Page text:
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My Narcissistic Ex-Husband

Reflections on loving and living with a Narcissist.  Let our experts guide you toward the healing power of moving on and allowing yourself some time in the spotlight.  Get advice on healing from his behavior and finding yourself again.

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Do you remember the Mad Hatter’s tea party from Alice in Wonderland? I prefer the book to the movies but that scene tends to remain the same whether you’re reading or watching a movie. There wasn’t one thing that happened that made sense. Alice asked if she could sit down and was told there wasn’t any room even though there were only three guests at the table. She was offered wine even though there was only tea – but most of all every word she said was twisted or refuted by the Mad Hatter. He would say something totally nonsensical and expect her to agree. When she didn’t he diminished her logic with his illogical tirade of chatter until she didn’t know what she really thought anymore.

A relationship with a narcissist is exactly like living at the Mad Hatter’s tea table. Looking back it seems like a long LSD trip where I spent my time trying to figure out where the lines are between reality and his fantasy actually were. 

A Narc Protects His Story

I don’t know how they keep up with all of the details of their stories but they do – what’s more, they will do anything to maintain the story as fact.

One of the most difficult areas of my first marriage was finances and it was a problem from day one. We had agreed that I would be a stay at home mom and do whatever was necessary to keep our home going. I sewed custom dress shirts for him, learned to make dinner out of almost nothing, and kept the kids clothed. I was good with money and was willing to give up whatever I was needed to reach the goal of a strong family.

My ex was less financially responsible. How many people with a salary of under 25,000.00 sign their names with a $300.00 Mont Blanc pen? How many in that salary range wear a Longines watch? How many have several luxury brand watches in their drawer at home?

There was always a story about how he got the watch for free or how it was deeply discounted. In the beginning I did not check up on his stories unless they were much too crazy to be believable. Later on I learned that I had to check up on everything he said so I could know for certain whether he was lying or not. It almost became a game. He tried to get away with as much as possible and I tried to uncover as many lies as possible.

Once he had bought some things that we did not have money for. Wow, I can’t believe I used the word “once” there. It was more like thousands of times.

Anyway, he’d bought something and told me that he’d purchased it with the money from something he’d sold on eBay.  The thing is my lie-radar was on high alert and I could not find anything sold on eBay when I checked. I mentioned that I would drive up with him to pick it up.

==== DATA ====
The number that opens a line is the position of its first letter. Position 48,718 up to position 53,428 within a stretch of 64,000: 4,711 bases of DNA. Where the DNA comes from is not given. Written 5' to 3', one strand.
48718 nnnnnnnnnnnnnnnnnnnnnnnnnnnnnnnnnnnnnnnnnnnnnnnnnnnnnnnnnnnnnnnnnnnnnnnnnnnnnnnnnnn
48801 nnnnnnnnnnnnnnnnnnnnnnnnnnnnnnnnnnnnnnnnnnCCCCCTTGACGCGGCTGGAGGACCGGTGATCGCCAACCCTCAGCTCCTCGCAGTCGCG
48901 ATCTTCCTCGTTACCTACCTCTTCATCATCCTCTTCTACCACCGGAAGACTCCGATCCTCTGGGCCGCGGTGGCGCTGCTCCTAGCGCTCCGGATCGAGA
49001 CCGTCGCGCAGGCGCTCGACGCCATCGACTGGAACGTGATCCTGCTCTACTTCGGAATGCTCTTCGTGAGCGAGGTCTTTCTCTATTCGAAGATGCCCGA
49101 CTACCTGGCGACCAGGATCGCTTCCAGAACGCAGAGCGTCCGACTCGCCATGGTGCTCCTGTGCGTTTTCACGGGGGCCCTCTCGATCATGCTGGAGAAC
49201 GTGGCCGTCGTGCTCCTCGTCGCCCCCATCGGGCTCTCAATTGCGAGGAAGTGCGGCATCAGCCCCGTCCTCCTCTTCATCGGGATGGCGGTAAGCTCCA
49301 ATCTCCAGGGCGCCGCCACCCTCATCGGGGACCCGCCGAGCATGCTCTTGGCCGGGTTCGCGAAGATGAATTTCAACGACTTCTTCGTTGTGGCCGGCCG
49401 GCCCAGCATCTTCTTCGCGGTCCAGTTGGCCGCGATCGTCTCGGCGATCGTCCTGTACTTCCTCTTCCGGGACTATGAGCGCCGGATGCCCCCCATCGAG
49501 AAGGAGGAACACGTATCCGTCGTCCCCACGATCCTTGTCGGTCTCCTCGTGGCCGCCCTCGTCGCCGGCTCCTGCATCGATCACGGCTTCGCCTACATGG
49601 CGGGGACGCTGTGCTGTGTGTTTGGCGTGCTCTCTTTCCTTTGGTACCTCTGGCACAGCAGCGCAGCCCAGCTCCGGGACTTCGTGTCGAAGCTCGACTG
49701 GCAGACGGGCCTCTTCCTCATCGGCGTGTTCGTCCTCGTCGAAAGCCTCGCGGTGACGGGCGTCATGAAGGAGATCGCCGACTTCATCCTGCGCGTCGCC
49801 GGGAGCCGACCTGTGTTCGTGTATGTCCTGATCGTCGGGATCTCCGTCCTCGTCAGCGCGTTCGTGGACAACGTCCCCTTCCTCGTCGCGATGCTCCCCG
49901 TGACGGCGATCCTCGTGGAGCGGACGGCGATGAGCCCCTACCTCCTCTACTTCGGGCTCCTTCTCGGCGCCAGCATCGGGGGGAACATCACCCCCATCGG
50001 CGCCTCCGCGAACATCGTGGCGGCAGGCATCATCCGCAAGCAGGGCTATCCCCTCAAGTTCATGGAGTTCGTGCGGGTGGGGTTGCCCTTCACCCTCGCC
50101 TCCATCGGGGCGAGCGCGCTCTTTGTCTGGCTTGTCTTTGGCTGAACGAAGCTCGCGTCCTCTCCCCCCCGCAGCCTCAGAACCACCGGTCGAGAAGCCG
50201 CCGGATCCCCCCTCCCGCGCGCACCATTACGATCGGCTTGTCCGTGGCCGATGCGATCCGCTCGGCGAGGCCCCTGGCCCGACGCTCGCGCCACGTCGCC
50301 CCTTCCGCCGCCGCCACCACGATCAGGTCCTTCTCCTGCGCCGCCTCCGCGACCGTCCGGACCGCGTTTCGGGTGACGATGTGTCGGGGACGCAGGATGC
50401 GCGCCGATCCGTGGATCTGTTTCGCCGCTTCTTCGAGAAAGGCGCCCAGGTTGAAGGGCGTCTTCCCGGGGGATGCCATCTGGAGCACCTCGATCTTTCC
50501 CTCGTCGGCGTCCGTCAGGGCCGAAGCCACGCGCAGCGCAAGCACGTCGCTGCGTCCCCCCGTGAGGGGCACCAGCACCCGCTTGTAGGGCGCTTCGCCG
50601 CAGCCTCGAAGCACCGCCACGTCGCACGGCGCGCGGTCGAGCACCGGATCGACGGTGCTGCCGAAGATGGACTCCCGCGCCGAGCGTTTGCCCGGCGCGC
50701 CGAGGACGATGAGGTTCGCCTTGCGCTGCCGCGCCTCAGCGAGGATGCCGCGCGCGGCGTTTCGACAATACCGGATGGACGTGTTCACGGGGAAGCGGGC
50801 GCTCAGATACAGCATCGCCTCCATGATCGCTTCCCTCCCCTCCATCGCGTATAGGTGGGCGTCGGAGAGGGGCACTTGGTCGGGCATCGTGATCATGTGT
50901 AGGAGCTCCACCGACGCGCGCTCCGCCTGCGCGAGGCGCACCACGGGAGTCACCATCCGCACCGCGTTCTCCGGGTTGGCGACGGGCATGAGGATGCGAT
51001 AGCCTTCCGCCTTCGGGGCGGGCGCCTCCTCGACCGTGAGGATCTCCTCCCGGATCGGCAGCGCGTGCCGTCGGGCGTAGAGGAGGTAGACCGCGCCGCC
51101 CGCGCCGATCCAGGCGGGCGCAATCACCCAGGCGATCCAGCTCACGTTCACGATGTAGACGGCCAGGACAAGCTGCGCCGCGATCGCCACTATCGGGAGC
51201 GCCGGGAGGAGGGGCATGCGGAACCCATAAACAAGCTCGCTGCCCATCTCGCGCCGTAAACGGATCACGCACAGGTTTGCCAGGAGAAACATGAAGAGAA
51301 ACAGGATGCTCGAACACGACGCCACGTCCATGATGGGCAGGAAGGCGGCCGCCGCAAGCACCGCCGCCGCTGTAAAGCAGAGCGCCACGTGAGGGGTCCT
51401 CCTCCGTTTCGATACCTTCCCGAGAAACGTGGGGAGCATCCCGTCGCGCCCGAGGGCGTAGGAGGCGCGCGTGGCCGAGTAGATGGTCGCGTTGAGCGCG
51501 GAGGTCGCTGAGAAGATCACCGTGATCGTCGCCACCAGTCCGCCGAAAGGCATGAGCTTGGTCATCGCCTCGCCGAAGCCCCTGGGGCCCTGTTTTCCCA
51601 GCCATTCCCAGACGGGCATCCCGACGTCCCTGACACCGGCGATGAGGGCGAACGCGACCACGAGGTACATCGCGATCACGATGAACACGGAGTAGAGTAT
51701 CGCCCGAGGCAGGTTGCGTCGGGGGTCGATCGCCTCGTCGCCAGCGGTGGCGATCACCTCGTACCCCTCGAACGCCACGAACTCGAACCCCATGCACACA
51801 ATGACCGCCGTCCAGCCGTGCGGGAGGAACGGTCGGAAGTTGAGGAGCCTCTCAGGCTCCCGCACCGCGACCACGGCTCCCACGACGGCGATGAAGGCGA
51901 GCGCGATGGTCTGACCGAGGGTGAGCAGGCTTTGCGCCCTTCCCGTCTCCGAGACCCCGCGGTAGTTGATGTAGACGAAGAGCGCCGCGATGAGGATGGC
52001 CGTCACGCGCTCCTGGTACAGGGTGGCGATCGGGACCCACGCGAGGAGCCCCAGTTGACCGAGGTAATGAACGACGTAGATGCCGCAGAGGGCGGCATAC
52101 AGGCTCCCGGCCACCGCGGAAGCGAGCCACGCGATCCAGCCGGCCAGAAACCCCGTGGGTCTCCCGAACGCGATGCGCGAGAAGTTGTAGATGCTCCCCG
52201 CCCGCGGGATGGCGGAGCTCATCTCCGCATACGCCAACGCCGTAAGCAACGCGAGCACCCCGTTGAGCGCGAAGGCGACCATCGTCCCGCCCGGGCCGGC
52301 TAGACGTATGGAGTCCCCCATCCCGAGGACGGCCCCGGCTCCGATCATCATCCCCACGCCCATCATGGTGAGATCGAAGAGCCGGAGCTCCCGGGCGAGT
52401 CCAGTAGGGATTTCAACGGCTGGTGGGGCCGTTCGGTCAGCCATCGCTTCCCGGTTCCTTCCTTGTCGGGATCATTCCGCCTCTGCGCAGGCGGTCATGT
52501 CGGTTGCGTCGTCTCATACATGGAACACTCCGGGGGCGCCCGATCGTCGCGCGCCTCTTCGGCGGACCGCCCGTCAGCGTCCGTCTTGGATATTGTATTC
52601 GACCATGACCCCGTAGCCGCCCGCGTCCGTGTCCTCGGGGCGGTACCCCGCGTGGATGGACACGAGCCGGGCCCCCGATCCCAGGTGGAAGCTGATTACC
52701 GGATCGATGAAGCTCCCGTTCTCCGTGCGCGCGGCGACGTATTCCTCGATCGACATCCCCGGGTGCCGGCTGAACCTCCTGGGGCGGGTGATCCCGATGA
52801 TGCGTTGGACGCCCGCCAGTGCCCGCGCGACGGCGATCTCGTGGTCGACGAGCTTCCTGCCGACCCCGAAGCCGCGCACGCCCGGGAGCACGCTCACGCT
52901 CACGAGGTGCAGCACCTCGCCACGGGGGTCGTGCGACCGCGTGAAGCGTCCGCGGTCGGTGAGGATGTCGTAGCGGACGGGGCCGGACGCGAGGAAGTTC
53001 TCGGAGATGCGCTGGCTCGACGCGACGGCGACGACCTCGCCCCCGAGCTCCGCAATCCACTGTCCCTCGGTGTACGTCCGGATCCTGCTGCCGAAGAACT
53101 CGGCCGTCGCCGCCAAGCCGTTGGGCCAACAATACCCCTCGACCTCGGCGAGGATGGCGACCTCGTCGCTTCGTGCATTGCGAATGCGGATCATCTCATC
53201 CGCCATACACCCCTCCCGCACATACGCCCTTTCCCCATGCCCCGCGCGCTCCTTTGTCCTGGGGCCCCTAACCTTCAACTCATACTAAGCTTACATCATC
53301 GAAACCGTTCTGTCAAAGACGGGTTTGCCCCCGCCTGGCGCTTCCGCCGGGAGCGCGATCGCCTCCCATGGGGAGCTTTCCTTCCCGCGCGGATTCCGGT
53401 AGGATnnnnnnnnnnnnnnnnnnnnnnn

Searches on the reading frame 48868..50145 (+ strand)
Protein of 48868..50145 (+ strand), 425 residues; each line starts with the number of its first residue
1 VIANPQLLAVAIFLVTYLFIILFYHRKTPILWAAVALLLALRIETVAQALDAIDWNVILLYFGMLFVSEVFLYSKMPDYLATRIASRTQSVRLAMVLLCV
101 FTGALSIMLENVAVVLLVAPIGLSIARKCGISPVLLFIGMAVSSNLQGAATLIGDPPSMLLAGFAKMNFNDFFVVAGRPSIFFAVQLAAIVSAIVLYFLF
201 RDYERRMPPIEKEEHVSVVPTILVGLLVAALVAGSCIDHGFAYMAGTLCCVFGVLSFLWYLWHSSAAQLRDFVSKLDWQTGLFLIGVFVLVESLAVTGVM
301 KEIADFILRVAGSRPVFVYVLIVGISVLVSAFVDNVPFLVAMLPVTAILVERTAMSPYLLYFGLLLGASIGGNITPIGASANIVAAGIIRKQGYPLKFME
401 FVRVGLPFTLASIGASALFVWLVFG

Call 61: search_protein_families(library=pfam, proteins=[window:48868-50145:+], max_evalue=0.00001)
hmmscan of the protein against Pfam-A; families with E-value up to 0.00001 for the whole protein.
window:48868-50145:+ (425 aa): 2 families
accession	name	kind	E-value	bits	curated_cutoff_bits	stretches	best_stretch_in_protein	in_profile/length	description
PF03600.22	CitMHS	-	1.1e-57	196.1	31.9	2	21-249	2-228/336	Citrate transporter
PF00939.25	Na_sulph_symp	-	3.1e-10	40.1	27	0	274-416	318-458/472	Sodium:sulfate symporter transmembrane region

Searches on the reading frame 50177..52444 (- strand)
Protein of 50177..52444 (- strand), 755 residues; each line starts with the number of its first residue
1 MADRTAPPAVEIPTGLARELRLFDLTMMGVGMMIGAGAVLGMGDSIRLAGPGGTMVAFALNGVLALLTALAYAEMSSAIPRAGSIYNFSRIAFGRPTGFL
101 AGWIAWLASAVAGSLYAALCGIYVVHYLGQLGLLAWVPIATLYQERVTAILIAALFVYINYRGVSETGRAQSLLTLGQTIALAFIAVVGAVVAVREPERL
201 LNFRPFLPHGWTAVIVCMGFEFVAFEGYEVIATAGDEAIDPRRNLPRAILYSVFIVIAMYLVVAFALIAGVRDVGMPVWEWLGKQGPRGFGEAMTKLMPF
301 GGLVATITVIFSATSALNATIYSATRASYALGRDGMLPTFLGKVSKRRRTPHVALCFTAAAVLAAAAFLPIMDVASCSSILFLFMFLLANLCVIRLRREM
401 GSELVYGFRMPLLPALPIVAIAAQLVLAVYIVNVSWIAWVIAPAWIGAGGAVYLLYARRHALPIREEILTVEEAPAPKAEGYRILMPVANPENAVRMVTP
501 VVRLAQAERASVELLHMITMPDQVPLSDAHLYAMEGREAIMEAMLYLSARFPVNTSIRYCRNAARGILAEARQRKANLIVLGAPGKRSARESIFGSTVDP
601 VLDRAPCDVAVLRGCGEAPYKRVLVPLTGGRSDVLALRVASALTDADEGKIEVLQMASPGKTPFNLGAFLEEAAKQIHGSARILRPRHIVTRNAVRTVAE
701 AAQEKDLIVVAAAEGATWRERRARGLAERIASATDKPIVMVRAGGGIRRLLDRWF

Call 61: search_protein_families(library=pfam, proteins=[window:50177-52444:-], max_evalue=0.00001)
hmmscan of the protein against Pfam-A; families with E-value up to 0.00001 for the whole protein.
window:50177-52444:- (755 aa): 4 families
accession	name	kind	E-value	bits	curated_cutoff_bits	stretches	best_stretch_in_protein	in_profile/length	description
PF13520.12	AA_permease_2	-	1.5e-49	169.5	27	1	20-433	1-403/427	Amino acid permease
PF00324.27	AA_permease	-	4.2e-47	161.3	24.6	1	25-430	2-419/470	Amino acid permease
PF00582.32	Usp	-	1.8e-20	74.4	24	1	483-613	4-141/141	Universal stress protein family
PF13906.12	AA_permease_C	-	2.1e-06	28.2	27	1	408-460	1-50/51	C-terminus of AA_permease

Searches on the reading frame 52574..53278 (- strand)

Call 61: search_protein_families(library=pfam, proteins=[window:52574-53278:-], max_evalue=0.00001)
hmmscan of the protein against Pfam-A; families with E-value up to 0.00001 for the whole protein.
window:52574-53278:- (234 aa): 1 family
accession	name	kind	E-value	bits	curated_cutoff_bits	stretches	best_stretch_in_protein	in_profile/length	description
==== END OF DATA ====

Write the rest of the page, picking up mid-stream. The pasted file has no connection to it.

He immediately left the table and made a phone call. I was really suspicious. Long story short he had asked the company to lie for him when we came in to pick up the merchandise. It wasn’t the first or last time that happened.

Each time he told the people that he needed them to lie for him because he had a crazy wife. He neglected to tell them why she was crazy.

Check, Check, and Recheck

In the years that I was married to him I considered changing my name to Nancy Drew. I got really good at finding information. I have to admit that I got personal satisfaction when I brought one of his lies to the light.

Once our divorce was final and he was out of state he began rewriting the facts in our marriage and divorce. It was more convenient to say that he and his girlfriend had gotten together after our relationship was over. It was more convenient to say that our relationship was on the rocks when in actuality it was stronger than it had been in long time and we had recently been released from marriage counseling with a lot of hope. It was more convenient to tell people that I had been critical and he couldn’t thrive under my criticism than to tell them about the private blog I wrote in daily journaling my love for him, my commitment to him, and my admiration of him. It helped me focus on the positive. The truth is easy enough to prove, of course. I am a writer. I save everything.

It’s nearly always more convenient for the narcissist to lie rather than tell the truth and for some reason people readily believe what he says.  Eventually they will be served the same treatment and may even come back and apologize to you about being deceived. I have had at least five people who thought I was crazy, bitter, or a liar come back and apologize. I found that I had to apologize to one of his old employers when I heard the “other side” of my ex’s work experience from a couple of his co-workers.

Back to Reality

My point is that no matter what he says, how much he lies about when they got together, and how much he tells people how horrid I was I can look at the records I have saved and read them. If I choose to I can prove to myself and anyone else that cares that he is lying.